The Singapore government is set to spend more than the S$1.1 billion (US$890 million) it pledged last year on buses in an effort to improve Singapore’s public transport infrastructure in the face of overcrowding and further population increase.

Pic: AP.

Transport Minister Lui Tuck Yew told Parliament last week that the government hopes to further scale up the Bus Service Enhancement Programme (BSEP) which had been announced last year. The programme initially involved the government buying 550 new buses to bolster services provided by privatised public transport companies SBS Transit and SMRT.

On top of that, the government now hopes to contract out more bus routes, such as morning-peak express services and feeder services into MRT stations. The Land Transport Authority has put up a tender for a morning-express service from Jurong West to the Central Business District. There will be no revenue risk for the winning bus company, as they will simply be paid a fixed fee according to their bid. Any profit made will go to the government.

This move shows that the government is making an effort to ramp up public transport services to cope with the strain of an increasing population. A recently passed Population White Paper indicated that while the rate of immigration into the country can be expected to decrease, the population will continue to grow to a potential 6.9 million by 2030.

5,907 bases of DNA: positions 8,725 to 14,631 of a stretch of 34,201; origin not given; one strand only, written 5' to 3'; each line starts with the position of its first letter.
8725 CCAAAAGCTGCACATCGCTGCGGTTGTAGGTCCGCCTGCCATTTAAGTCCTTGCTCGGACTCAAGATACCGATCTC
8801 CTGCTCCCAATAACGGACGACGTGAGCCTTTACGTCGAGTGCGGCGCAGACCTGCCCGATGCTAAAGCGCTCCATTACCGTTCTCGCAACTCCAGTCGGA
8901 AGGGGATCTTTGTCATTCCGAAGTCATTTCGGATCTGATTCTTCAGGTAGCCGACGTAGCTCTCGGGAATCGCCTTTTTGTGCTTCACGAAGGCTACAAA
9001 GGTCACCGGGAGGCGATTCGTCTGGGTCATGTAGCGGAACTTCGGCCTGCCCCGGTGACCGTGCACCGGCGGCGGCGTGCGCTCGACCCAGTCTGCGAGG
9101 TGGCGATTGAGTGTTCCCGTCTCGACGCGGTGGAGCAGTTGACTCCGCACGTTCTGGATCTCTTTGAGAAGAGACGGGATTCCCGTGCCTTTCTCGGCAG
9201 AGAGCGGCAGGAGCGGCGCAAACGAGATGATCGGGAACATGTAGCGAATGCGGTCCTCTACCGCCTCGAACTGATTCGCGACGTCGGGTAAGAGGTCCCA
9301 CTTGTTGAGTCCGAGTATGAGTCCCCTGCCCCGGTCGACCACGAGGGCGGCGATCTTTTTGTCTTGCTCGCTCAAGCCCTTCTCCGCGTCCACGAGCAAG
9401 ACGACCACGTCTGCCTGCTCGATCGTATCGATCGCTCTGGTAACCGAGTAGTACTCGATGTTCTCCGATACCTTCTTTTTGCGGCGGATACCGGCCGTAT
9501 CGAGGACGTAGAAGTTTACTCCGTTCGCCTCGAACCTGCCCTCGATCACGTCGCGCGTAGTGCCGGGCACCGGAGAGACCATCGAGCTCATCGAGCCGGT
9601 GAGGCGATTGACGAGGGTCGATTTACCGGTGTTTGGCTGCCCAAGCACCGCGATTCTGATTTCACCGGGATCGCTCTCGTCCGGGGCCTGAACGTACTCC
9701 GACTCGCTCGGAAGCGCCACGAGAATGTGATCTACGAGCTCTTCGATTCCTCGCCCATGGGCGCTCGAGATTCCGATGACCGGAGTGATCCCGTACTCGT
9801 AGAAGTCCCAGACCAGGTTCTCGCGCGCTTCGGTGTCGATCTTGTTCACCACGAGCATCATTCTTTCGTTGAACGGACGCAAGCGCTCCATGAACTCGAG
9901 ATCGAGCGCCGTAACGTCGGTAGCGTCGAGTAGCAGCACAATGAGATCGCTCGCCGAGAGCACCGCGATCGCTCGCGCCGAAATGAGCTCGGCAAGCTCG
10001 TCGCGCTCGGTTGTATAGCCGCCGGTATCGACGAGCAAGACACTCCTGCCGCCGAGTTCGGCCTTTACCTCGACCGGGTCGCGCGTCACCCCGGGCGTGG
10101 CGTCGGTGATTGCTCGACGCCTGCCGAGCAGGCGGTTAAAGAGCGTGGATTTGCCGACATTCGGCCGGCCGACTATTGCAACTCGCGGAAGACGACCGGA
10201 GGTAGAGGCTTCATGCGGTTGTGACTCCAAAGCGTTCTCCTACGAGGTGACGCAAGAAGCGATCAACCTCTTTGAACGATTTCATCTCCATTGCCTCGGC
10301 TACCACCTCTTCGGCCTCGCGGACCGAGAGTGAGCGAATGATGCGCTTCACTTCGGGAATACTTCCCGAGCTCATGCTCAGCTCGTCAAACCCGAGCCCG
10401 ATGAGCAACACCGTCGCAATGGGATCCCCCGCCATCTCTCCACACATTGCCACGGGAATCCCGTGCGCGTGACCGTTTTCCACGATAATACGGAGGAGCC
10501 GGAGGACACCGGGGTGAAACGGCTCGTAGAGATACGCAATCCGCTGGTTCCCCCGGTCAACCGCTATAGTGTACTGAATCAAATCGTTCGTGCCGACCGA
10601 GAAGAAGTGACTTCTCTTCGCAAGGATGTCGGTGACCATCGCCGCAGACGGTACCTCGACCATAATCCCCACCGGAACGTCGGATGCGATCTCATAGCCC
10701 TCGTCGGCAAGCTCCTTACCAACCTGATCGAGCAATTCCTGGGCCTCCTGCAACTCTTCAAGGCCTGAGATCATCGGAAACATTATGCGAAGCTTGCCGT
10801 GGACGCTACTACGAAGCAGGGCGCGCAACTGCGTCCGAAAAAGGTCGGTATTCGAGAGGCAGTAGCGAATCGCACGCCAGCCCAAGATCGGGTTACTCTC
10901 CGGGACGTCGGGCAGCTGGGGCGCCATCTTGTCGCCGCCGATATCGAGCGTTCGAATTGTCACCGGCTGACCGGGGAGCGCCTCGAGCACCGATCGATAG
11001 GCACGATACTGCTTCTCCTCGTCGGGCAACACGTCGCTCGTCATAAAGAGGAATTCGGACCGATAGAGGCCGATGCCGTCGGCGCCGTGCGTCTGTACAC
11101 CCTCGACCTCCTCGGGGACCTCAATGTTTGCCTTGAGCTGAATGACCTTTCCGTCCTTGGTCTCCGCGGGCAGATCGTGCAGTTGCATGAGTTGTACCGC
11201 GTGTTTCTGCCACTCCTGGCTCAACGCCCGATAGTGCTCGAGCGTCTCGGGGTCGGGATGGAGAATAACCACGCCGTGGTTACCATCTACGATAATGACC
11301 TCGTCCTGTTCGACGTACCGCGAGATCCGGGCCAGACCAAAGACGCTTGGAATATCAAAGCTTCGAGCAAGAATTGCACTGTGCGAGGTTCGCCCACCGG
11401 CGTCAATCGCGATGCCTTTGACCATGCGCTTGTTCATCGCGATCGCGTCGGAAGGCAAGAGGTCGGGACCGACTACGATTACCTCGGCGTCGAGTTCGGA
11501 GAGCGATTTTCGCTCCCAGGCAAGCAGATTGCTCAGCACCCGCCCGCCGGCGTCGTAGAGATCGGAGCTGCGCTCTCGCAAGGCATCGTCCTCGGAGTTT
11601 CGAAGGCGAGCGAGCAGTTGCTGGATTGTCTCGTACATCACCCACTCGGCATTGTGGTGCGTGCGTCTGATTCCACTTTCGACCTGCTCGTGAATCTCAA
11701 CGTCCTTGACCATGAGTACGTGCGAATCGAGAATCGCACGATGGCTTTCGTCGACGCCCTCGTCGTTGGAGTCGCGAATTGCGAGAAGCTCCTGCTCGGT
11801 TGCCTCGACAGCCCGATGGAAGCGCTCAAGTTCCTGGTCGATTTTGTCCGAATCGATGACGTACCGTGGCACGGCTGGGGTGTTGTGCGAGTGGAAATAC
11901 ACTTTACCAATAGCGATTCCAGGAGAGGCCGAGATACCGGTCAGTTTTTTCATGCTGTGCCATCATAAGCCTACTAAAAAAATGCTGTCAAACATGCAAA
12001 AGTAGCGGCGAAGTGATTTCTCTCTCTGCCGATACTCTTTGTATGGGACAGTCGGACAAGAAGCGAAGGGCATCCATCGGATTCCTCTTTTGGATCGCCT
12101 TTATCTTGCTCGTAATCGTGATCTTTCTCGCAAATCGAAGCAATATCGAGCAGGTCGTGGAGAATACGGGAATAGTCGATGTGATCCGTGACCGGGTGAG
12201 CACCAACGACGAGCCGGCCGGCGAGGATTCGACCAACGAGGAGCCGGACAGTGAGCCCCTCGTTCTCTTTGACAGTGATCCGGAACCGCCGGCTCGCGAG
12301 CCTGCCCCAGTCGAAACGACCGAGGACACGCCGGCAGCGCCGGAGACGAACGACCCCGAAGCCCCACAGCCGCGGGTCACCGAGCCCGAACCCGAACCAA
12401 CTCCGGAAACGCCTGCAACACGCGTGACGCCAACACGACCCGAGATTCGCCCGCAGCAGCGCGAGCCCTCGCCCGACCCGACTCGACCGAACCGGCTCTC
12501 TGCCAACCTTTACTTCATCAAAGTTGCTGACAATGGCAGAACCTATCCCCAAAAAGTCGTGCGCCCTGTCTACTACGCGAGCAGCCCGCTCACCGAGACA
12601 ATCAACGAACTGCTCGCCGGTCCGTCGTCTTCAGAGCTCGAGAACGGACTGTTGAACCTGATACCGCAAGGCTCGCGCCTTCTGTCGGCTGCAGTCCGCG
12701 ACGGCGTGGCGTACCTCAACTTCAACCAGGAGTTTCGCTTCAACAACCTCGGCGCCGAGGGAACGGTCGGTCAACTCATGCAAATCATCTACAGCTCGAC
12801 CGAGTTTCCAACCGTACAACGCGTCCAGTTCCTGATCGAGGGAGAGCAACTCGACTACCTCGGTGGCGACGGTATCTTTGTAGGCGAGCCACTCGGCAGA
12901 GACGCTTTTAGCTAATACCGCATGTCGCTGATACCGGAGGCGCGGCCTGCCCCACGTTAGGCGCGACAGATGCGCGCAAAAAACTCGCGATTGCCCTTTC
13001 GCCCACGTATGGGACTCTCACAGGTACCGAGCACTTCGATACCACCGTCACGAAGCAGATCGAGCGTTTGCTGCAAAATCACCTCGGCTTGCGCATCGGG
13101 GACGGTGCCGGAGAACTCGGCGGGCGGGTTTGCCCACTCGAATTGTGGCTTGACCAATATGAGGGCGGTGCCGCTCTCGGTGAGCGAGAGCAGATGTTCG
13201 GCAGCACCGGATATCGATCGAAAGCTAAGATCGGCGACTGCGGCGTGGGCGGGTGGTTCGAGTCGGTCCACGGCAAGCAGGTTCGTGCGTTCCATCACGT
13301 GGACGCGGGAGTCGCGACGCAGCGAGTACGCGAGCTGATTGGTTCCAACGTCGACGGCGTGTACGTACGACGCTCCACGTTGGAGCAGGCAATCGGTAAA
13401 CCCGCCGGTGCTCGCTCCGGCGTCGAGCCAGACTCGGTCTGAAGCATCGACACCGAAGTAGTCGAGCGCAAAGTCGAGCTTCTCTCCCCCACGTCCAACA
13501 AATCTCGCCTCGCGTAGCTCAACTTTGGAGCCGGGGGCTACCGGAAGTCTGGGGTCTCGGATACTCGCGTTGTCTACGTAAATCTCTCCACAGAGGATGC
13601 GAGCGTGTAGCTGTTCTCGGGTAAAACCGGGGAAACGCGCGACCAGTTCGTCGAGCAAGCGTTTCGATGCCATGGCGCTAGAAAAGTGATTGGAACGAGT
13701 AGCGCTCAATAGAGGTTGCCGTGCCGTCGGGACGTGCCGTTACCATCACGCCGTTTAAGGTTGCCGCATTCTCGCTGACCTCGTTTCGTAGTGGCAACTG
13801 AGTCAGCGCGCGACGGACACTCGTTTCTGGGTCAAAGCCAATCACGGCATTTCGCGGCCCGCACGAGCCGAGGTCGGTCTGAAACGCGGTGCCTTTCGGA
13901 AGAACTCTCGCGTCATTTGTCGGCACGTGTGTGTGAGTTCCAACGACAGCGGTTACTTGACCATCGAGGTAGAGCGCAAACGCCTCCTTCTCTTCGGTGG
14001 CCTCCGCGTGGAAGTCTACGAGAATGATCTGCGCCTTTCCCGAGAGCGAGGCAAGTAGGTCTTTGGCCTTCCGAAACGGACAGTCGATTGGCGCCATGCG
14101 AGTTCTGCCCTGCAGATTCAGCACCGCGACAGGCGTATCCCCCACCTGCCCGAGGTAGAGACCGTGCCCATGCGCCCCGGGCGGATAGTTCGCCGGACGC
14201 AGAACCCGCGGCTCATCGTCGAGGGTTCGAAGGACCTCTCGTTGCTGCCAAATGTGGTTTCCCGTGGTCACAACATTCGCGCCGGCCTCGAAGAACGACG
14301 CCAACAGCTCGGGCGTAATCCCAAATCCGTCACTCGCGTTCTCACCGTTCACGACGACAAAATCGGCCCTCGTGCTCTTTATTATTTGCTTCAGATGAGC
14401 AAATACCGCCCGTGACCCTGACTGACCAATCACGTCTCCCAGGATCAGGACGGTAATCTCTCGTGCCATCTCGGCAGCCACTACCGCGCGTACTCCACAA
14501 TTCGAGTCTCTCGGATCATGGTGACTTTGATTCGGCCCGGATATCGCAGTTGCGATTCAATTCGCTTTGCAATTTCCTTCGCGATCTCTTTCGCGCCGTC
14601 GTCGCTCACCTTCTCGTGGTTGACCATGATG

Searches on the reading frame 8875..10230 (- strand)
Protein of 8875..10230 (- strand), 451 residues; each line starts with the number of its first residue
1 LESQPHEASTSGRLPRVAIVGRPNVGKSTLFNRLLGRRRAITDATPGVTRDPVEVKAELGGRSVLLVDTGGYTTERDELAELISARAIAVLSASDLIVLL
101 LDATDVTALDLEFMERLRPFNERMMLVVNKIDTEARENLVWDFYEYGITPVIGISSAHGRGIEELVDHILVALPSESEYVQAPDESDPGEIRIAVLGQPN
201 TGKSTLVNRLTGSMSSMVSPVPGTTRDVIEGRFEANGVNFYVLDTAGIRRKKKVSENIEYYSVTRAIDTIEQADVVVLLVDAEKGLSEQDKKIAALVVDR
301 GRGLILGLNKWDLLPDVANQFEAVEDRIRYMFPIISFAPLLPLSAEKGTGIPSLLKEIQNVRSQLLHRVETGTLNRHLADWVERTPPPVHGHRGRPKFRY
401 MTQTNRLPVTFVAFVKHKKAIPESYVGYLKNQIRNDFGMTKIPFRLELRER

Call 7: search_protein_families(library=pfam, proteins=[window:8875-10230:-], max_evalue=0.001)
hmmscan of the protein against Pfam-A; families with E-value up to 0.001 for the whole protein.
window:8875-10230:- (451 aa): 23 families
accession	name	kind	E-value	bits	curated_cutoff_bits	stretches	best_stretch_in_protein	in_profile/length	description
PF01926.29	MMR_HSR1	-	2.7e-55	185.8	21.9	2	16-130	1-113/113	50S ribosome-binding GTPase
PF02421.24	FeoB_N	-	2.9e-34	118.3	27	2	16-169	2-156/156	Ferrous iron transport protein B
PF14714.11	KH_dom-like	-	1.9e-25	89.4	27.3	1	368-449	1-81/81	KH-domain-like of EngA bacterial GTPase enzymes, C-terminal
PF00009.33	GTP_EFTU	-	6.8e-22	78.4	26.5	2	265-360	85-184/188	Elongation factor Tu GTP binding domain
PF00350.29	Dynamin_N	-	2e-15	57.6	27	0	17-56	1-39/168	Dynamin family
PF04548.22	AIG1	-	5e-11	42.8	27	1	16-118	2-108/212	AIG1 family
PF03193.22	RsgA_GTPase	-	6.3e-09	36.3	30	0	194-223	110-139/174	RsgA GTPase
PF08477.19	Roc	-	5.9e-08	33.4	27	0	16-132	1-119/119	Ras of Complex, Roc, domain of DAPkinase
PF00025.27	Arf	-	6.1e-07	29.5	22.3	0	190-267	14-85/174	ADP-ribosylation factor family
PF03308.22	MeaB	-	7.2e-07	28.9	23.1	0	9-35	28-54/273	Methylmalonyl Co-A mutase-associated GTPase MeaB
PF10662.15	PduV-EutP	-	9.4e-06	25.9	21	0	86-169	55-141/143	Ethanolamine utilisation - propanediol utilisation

The island’s transport infrastructure has also been in the public eye in recent times as numerous train breakdowns have held up thousands of commuters. On Wednesday morning a fire broke out in the tunnel near Newton MRT station due to a short-circuited electric cable, disrupting services on a portion of the North-South line. Such incidences have served to remind all observers that Singapore’s top-notch public transport network is not what it once was, and the government now has to act quickly to fend off further criticism.

The BSEP is a first step towards improving the standard of service, but how much it will benefit all commuters remains to be seen. Fare increases have soured the mood, with Singaporeans blaming the privatisation of public transport companies for leading to an overemphasis on profits over public service. If fares continue to increase – as the government has indicated they might – it may prove more and more difficult to placate Singaporeans who believe that the whole system has been set up to squeeze the wallets of commuters without a corresponding improvement in service.